The health of U.S. waters are often steered in whichever way the political winds are blowing. In 2015, the U.S. Environmental Protection Agency, under leadership appointed by the Obama administration, expanded the definition of what waterways deserve federal protections, bringing many more wetlands and smaller waterways into the fold.
Yesterday, the Trump administration delivered on its regulatory rollback agenda as U.S. EPA administrator, Andrew Wheeler, announced that the Obama-era rules were being repealed and that the administration would begin to craft a new definition of which waters deserve federal protection.
As so often seems to be the case, the ruling pitted environment against economics. Developers, mining companies and many farmers no doubt celebrated the move – indeed, the announcement was made at an event at the National Association of Manufacturers headquarters – while environmental groups quickly announced they would challenge the rule change in court.
Lost amid the constant push and pull of these debates, however, is the very real need for protections when it comes to our water supply.
In just the past five years, toxic algal blooms have shut down the drinking water system in Toledo, lead has poisoned the water supply for residents in Flint, Philadelphia and Milwaukee, and nitrates from farm runoff have contaminated rural Iowa wells. And note that all of this was under the watch of a U.S. EPA working to expand protections for waterways.
Now, amid these Clean Water Act rollbacks, a new chemical of concern is on the scene – PFAS.
PFAS refers to a whole group of chemicals that are used in all sorts of manufacturing processes and consumer goods. You know them as the Teflon that keeps food from sticking to your cookware, or the Gore-Tex that keeps your hiking boots dry, or the Scotchguard that repels stains on your sofa. (Or, if you live in Madison, as the ingredient in fire-fighting foam that contaminated Well 15).
PFAS have also been linked to a host of health problems, from suppressed immune responses, to high cholesterol, to increased cancer risks. What’s more, once PFAS gets in to our environment, it’s there to stay – they’re often referred to as “forever chemicals,” because they don’t break down. There are also extremely mobile and can easily be carried into groundwater supplies.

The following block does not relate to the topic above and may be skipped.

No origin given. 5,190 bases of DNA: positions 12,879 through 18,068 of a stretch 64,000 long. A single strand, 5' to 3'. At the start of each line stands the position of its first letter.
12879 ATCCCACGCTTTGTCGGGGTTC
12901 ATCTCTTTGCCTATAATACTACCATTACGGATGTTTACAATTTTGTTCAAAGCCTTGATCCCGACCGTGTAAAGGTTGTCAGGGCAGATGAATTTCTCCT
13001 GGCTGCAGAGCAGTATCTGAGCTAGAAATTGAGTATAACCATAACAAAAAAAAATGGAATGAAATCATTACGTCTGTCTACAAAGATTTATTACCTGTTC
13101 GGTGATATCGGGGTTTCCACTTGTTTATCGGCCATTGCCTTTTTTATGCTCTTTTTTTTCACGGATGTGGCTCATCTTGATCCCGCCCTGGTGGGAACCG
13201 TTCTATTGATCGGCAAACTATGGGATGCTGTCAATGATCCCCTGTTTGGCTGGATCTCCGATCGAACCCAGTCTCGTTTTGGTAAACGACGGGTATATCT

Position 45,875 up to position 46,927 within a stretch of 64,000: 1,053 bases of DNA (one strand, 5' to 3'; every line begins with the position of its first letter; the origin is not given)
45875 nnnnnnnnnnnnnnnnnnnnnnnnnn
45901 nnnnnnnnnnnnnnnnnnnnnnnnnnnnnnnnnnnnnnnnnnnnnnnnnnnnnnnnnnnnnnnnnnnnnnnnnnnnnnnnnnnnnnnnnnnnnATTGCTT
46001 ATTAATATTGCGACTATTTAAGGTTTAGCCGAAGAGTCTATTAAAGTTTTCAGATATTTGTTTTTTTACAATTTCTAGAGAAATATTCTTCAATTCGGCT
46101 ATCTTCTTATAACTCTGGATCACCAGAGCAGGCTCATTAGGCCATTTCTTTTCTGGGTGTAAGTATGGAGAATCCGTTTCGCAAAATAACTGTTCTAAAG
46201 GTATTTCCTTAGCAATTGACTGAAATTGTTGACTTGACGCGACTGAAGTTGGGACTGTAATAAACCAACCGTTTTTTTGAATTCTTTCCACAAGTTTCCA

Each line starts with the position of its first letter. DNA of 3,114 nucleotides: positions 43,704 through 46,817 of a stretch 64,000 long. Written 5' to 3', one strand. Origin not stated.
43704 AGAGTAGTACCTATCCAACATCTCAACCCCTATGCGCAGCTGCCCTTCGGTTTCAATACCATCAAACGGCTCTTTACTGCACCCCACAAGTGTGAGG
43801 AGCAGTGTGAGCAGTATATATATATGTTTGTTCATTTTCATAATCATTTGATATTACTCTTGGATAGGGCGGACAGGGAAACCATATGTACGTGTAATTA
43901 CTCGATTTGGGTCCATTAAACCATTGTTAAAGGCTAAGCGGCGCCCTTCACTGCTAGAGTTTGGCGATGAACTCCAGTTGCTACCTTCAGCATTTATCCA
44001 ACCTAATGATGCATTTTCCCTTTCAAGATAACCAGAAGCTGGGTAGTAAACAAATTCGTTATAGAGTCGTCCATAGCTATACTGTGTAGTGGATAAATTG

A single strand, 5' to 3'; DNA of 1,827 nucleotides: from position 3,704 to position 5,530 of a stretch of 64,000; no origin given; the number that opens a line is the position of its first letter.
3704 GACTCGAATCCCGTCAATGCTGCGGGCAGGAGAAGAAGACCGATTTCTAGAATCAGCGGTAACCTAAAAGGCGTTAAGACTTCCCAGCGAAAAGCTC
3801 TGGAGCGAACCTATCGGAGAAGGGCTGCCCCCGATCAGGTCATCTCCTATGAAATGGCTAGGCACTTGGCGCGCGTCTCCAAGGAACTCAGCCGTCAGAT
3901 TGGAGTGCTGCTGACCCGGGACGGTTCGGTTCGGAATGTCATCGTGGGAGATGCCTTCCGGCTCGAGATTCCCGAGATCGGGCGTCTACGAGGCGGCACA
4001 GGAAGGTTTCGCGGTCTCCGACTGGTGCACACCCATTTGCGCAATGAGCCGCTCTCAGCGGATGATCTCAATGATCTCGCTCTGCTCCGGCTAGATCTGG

There are anywhere from 3,000 to 6,000 PFAS chemicals out in the world – it’s hard to know how many because companies don’t disclose the proprietary information of their “recipes” and, currently, the U.S. EPA doesn’t regulate PFAS chemicals.
If you’re wondering why you may not have heard about PFAS, a lot has to do with both how difficult they can be to detect and how little they are regulated. The U.S. EPA currently only has voluntary guidelines for PFAS levels in drinking water and most states seem to be content to simply not look for problems. But that could be about to change. The EPA is currently working on developing regulations on PFAS and is in the midst of Congressional hearings. The state of Michigan, amid some very high-profile cases of PFAS contamination in public water supplies, recently unveiled their own PFAS regulations in drinking water that were far more restrictive than the U.S. EPA’s guidelines.
And, here in Wisconsin, where the political winds have recently shifted, so has the state’s approach to PFAS. Where the Walker administration slowed the state’s response to emerging drinking water contaminants invoking the ire of environmental groups, the Evers administration labeled 2019 the “Year of Clean Drinking Water,” and is actively working on PFAS regulation that could be among the most restrictive in the nation – which does not sit well with industry groups like Wisconsin Manufacturers and Commerce.
In reality, of course, we live in a world where environmental regulations and economic development aren’t mutually exclusive. They are both necessary parts of our quality of life. But, as we are just scratching the surface of the scope and seriousness of PFAS contamination in our drinking water, the current climate of environmental rollbacks is cause for concern.
If you’d like to learn more about Wisconsin’s response to PFAS, join us on Wednesday, October 2nd, for the fall kick off of Science on Tap-Madison. We’ll hear from Christy Remucal, whose Aquatic Chemistry lab is researching PFAS at UW-Madison, and Mike Shupryt, from the Wisconsin DNR’s Bureau of Water Resources. See you there!
More details on Science on Tap-Madison here: https://www.facebook.com/events/511210016307374/